When a person suffers an injury in a truck accident, it is often possible to seek compensation when it’s reasonable to claim that negligent conduct contributed to the accident. However, establishing the source of the negligence may require a complex investigation. There are different ways that a truck driver, a trucking company or a third-party incurs responsibility in an accident.
Violations of Regulations
Any failure to heed all relevant state and federal regulations may constitute evidence of negligent conduct on the part of a driver or trucking company. For example, regulations limit how long drivers can operate rigs without a break.
Driver Error and/or Misconduct
In the aftermath of an accident, investigators may discover evidence that driver error, fatigue, aggressive behavior, or excessive speed contributed to the accident. Impaired driving due to drugs or alcohol or distracted driving may also constitute evidence of negligence.
Various Owners and Lessees
In addition to the driver, one or more businesses may share responsibility in a truck crash. It is possible that a detailed investigation will yield information that one company owns the tractor and another owns the trailer. In certain cases, one business leases a rig that another company owns. Both owners and lessees find themselves named as defendants in certain truck accidents.
Needless to say, truck accidents involving commercial vehicles often involve a high degree of complexity. Therefore, it is possible that an attorney focused on relevant areas of the law may offer useful assistance in some cases.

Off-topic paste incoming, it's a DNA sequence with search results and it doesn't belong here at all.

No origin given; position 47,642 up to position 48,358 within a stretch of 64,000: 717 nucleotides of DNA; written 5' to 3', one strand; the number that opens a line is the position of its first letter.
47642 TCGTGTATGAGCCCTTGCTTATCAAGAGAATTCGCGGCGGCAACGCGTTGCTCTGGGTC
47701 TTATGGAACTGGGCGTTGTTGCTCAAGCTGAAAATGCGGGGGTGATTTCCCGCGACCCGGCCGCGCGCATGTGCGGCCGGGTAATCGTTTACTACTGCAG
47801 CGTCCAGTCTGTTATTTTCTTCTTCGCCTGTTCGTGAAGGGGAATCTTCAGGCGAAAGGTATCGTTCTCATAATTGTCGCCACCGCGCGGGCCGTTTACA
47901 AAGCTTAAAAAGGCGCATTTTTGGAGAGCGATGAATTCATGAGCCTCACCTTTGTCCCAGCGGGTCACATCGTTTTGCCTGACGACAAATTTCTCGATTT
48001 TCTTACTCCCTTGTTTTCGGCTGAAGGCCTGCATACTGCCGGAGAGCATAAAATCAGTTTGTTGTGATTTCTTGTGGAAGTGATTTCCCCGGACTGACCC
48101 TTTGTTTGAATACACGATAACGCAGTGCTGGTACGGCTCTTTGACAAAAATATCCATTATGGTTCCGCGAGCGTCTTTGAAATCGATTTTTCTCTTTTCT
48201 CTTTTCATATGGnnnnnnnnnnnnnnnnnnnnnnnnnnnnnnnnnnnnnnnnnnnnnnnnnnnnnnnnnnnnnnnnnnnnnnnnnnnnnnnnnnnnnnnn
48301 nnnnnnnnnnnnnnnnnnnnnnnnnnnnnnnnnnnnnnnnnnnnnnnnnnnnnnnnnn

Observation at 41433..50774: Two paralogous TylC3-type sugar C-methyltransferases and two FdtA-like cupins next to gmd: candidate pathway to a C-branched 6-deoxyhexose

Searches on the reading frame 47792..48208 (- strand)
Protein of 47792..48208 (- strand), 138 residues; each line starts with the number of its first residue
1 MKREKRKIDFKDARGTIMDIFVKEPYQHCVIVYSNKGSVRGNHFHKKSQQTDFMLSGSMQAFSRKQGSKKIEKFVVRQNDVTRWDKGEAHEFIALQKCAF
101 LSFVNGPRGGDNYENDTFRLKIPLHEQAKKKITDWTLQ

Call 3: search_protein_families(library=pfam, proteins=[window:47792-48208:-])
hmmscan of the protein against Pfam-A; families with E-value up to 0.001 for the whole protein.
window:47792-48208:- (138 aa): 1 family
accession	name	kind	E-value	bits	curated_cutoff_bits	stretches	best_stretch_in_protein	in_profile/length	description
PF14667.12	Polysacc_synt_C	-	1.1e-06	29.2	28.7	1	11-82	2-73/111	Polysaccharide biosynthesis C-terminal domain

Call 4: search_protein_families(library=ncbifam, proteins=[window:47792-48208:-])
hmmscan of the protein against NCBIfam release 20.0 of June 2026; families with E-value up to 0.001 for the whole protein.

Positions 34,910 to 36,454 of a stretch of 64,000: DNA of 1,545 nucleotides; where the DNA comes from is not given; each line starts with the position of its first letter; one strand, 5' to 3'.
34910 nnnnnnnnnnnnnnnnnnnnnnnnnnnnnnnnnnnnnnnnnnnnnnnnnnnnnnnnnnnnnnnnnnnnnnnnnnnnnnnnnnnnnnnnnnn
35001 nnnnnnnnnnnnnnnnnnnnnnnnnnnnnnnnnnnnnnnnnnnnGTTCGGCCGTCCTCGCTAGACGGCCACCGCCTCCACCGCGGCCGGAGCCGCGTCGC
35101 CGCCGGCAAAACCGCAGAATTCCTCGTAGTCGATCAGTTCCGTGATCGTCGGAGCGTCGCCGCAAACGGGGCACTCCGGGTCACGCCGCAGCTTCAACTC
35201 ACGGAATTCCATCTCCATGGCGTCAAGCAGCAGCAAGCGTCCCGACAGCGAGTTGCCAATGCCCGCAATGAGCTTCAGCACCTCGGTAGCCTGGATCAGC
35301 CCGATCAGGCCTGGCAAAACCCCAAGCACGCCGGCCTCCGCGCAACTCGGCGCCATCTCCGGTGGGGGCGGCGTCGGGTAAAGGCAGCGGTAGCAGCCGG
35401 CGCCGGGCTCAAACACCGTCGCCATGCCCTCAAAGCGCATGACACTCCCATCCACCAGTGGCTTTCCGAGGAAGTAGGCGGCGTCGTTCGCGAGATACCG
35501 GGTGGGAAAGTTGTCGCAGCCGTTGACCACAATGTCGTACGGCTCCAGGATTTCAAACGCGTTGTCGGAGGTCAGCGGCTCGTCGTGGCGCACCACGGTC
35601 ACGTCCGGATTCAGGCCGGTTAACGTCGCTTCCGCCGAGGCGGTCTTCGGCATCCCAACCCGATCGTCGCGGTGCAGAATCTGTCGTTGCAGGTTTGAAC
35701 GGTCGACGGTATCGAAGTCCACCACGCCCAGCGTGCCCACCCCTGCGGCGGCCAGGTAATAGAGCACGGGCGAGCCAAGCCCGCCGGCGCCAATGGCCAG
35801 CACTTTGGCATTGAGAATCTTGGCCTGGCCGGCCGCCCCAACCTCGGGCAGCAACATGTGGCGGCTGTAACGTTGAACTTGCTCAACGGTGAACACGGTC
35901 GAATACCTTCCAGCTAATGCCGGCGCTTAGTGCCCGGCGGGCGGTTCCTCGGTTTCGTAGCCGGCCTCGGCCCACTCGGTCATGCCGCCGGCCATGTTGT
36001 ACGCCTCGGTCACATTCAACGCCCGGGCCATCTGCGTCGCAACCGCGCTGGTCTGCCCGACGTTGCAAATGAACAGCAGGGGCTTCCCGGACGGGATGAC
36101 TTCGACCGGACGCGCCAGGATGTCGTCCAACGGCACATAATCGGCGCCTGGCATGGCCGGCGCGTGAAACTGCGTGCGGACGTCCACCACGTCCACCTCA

If you or a loved one is a victim in a truck accident, it is possible to review the matter from a legal perspective at no cost to you. Our firm offers a no-obligation consultation with an attorney focused on pertinent aspects of the law.
Individuals seeking worker’s compensation are faced with hours upon hours of paperwork, doctors’ evaluation appointments, legal fees, and other miscellaneous activities regarding their case. As if this wasn’t enough, sometimes employers retaliate. As of 2013, recorded workplace injuries had dropped by 31% over a period of ten years, but a growing number of companies were reported to have retaliated against workers’ compensation claims within the same time period. How are the interests of the worker best protected in this situation? Don’t be intimidated by employer retaliation.
Know Your Rights
Fear of retaliation should not deter you from seeking the legal rights afforded to individuals injured at work. These are:
- Entitlement to worker’s compensation benefits throughout their career (not a contract worker or someone who signed away rights to worker’s compensation).
- Filing for worker’s compensation as remuneration for a serious work-related injury or illness.
- Termination or experience of negative changes to conditions of employment due to filing aforementioned worker’s compensation claims.
A majority of states have laws, which prohibit employers from retaliation against injured workers, but federal law outlines no specific stipulations regarding worker’s compensation retaliation. Most federal laws target other kinds of retaliation, so it is important to understand your state’s legal stance on this issue. Qualified and experienced attorneys will be familiar with state specific worker’s compensation retaliation laws, so consider them a resource if state law statutes are not clear from personal research.
Florida state law outlines anti-retaliation provisions found in Title VII of the Civil Rights Act of 1964, the Florida Civil Rights Act, the Fair Labor Standards Act, the Age Discrimination in Employment Act, the Americans with Disabilities Act as Amended, and the Family Medical and Leave Act. Any worker seriously injured due to work conditions will usually qualify for worker’s compensation benefits. Unless fraud is proven, there is very little chance an employer can challenge a worker’s right to fair compensation.